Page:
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Five Red Dot Sights For Your Pistol

Five Red Dot Sights For Your Pistol

When you imagine purchasing a reflex, or red dot, sight, the first application most shooters imagine is mounting it to a rifle. The rise in popularity of the AR-15 spawned an entire generation of precision optics to update the trusty yet antiquated iron sight set up, and with their flexibility and ease of use, red dot sight have become a must-have accessory for rifle owners.

Technology, however, tends to follow a trend of fitting better features into smaller packages. Remember the dawn of cell phones in the 1980’s? Compare that to a modern smart phone (even if the current demand for theater-in-your-pocket screens is leading to a surface-area boom in phone sizes). Computers of the 1950s filled an entire room, whereas today’s capabilities fit exponentially more process power in the palm of your hand.

Red dot sights are no different, and the ability to pack powerful tech into tiny packages has allowed manufacturers to produce smaller sights. As a result, the same technology you’ve used on your rifles is available for your pistols, as well.

(Photo courtesy/Shooting Sports Retailer)

Red dots for pistols emerged initially in the hunting market before being adopted by competitive shooters. Now increasingly popular amongst tactical and defensive-minded shooters, the demand for pistol red dots is flourishing. Pistol reflex sights are small and lightweight enough to ride on your gun without adding too much weight or bulk, and must be sturdy enough to withstand recoil.

Andy Lander, NRA Training Counselor Program Coordinator, said shifts in technology leads to shifts in training ideologies, as well. Red dots give the user the ability to focus on the target rather worry about sight alignment, which typically produces faster hits on target.

“When time is life, a tenth of a second may be the difference between life and death. What if my battery dies or sight breaks? Many of these systems co-witness with the iron sights, giving those who are concerned a backup,” he explained. “A more realistic defensive engagement will likely occur up close, and since defensive training incorporates things like gross sight misalignment at relatively close ranges, using the sight frame itself as frame index or reference may be sufficient for defensive purposes at up close ranges.”

Perhaps most importantly, red dot sights are easy on the eyes. Over a long enough time period, every shooter’s vision weakens to some degree, and they’ll have to adapt in order to remain accurate and safe. Lander said reflex sights are reliable and easy to use, and provide much easier target acquisition for those with diminished vision.

While numerous manufacturers are bringing pistol red dot sights to the market, we’ve picked out five popular systems to provide an introduction:

Vortex Venom
Vortex’s Venom reflex sight can be mounted on pistols with Picatinny rails, as well as tactical rifles and shotguns. The 3 MOA dot is easy to see in nearly any lighting conditions and allows users to shooting accurately at long ranges. Ultra-clear multi-coated lenses provide a wide field of view with sharp image quality, and brightness controls are easy to find and use, located on the left side of the unit. The Venom features 14-hour auto-shutdown to extend battery life, and the unit is built shockproof and waterproof to withstand harsh operational demands.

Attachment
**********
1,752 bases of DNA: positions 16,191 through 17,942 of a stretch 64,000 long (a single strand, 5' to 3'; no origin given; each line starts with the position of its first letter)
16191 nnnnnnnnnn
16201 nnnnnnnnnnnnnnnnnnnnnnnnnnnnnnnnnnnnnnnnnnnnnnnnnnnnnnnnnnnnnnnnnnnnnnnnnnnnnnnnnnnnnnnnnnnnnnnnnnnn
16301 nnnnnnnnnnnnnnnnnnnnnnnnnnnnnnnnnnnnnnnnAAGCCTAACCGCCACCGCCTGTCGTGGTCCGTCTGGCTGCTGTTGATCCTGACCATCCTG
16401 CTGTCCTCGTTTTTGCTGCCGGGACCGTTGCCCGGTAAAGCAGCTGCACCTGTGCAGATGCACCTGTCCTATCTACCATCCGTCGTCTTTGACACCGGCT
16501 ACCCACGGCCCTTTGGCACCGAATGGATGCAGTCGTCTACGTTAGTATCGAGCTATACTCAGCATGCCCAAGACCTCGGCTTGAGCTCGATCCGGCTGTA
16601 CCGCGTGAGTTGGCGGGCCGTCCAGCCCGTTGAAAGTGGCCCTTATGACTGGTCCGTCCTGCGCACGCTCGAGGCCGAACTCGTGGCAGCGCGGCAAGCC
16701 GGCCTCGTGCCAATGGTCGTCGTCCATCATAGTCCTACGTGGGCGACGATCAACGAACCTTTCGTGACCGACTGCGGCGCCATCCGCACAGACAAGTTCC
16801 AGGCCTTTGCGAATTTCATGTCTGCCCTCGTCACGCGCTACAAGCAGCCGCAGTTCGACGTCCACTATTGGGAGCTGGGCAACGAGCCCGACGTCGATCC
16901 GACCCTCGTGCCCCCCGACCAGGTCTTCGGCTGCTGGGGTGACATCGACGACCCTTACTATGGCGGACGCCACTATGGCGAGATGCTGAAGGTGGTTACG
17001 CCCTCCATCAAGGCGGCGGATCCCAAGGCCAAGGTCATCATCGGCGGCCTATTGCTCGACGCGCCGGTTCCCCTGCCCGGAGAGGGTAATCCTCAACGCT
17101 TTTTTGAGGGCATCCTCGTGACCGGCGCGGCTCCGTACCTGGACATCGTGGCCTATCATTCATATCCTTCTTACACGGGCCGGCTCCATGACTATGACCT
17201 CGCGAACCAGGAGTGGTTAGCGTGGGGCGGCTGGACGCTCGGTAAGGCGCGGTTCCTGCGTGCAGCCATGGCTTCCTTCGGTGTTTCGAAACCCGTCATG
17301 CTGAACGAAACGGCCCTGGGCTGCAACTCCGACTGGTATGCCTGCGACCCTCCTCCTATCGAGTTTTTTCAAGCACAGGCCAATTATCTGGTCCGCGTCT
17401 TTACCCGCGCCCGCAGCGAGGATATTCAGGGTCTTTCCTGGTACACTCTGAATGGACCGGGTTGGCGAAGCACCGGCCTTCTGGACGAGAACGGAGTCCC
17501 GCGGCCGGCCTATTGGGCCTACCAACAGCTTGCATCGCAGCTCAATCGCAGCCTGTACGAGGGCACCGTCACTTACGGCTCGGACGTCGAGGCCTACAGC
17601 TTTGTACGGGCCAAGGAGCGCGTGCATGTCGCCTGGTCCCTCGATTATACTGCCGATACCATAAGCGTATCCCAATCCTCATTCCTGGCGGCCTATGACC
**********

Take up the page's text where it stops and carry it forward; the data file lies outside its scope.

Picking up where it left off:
Burris Fastfire III

Burris’ Fastfire III is one of the most versatile red dots on the market. In addition to the unlimited eye relief awarded by red dots, the Fastfire III features windage and elevation adjustments that don’t require the use of a proprietary or special tool – just a small flathead screwdriver is needed to make adjustments, and comes bundled. Battery access on the top of the sight makes it easier to change batteries, and the Fastfire III includes a battery warning indicator and eight-hour auto-shutoff to prolong battery service life.

Bushnell First Strike

Known for quality sights at great prices, Bushnell delivers again with the First Strike, one of the most affordable red dot sights available. Despite it’s affordability, the First Strike is well made, and an ideal candidate for use with smaller-caliber firearms, such as rimfire pistols. Like many other reflex sights, the First Strike mounts using the Picatinny rail system, so you’ll need to ensure your pistol either has a rail included or can facilitate a small mounting rail section. The First Strike is waterproof, shockproof and fogproof, and coated lenses ensure excellent light transmission, allowing easy target acquisition up to 100 yards – well beyond normal pistol range.

Trijicon RMR

Trijicon’s RMR – Ruggedized Miniature Reflex – sight is one of the most durable mini red dots available today. Produced from 7075-T6 aluminum to military specifications, the RMR is lightweight but strong, using a patented shape that absorbs impact and diverts stress away from the lens. The RMR is available in dual-illuminated, LED, and adjustable LED models with dot sizes from 1 to 13 MOA. The RMR is waterproof to 20 meters (or 66 feet), and boasts easy adjustment for windage and elevation.


SIG SAUER’s Romeo 1 open reflex sight is built with SIG’s twin adjustment springs that provide a “lock-less” zeroing system while maintaining zero. The sight body is CNC-machined from solid billet magnesium to be lightweight and strong, and its molded aspherical lens is bright and distortion-free. The Motion Activated Illumination (MOTAC) system recalls the last brightness setting used, so you don’t have to remember those adjustments on your own.

(Main and marquee photo courtesy/OutdoorHub)
NRA training red dot sights gear

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